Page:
Friday, August 14, 2015

What's more radioactive than a nuclear power plant?

A lot of things, it turns out. But the one you'd probably least expect? Waste from a non-nuclear power plant, by a factor of 100.

Would we feel different about fossil fuels if this 
warning were mandatory on coal-fired power plants? 
Image courtesy Torsten Henning, Public Domain
On Wednesday, we published a Physics+ article about radiation, written in memory of the bombing of Hiroshima, 70 years prior. While the author did a fantastic job in describing the state of the art on low-dose radiation research, I was troubled by a line where he cited "widespread deployment of nuclear power" along with medical scans and air travel as a potential contributor to chronic low-dose radiation. I took issue with the line because, counterintuitive as it might be, widespread deployment of nuclear power is acting to decrease the radiation burden of the average individual. To understand how, we'll need a smidge of radiation biophysics knowledge, along with a touch of nuclear engineering. If that sounds scary, don't worry; I promise to keep it simple.

The first thing you need to know is that "radiation", in the strictest sense, is everywhere. Light, heat, radio waves, microwaves, all of it is radiation. In practical contexts, even protons and electrons are referred to as radiation, if they're moving fast enough. The kind we need to worry about, ionizing radiation, is anything with enough momentum to knock electrons free of their home molecules or, in some cases, knock entire molecules out of place. Ionizing radiation creates breaks in the strands of our DNA, and when our bodies try—and fail—to repair that damage, things can go wrong.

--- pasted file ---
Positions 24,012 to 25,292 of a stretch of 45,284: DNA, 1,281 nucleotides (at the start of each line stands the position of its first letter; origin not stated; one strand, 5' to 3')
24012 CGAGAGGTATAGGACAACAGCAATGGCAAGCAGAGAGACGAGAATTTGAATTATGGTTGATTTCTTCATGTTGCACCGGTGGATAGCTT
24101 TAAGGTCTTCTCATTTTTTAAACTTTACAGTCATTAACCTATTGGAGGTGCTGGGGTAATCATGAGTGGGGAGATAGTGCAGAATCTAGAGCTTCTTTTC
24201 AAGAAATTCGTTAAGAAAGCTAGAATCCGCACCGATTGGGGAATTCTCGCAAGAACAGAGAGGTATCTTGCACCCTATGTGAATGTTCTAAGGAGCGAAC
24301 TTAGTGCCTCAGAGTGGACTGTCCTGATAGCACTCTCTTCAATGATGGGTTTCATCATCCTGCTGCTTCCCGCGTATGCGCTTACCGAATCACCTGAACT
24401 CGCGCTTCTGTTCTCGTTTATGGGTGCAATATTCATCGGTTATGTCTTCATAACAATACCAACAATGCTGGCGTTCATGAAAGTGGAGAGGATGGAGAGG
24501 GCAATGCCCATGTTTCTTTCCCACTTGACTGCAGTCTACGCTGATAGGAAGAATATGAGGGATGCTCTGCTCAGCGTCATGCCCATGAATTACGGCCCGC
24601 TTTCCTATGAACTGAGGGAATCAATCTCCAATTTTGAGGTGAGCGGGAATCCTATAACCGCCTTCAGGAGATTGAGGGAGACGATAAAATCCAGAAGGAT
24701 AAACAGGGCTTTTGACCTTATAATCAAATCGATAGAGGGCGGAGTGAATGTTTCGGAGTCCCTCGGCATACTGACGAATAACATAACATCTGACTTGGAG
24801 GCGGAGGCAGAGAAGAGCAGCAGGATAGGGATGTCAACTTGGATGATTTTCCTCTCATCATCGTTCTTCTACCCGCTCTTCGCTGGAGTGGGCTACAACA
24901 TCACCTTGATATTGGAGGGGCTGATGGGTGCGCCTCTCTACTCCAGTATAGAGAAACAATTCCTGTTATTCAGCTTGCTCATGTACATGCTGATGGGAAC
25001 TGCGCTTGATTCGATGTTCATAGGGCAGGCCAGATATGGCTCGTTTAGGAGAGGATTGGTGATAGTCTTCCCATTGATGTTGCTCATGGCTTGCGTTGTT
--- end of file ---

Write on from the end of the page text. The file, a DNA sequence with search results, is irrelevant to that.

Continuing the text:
These strand breaks come in two varieties: single and double. A single strand break isn't usually a huge deal; the double-helix nature of DNA means that every strand has a backup copy in the form of complementary bases "across the aisle" (A goes to T and C goes to G, if you recall freshman biology). However, double strand breaks, which tend to be caused by higher-energy, more massive particles, leave you without that backup. Since we all have two copies of each chromosome, one from each parent, the body will sometimes go and check what's in that spot on your other chromosome and use that information to repair itself, but this is a complicated process; if it goes wrong, your cell has no choice but to effectively duct tape the broken strands together and hope the genes it lost weren't too important. Ordinarily, after too much damage, a cell will undergo a sort of suicide known as apoptosis; it cranks out enzymes that "chew up" its DNA, and sends out signaling molecules that let the body know the cell's remains need to be cleaned up. But if the DNA which encodes the instructions for this process is missing or damaged, the cell can become "immortal": the first step toward cancer.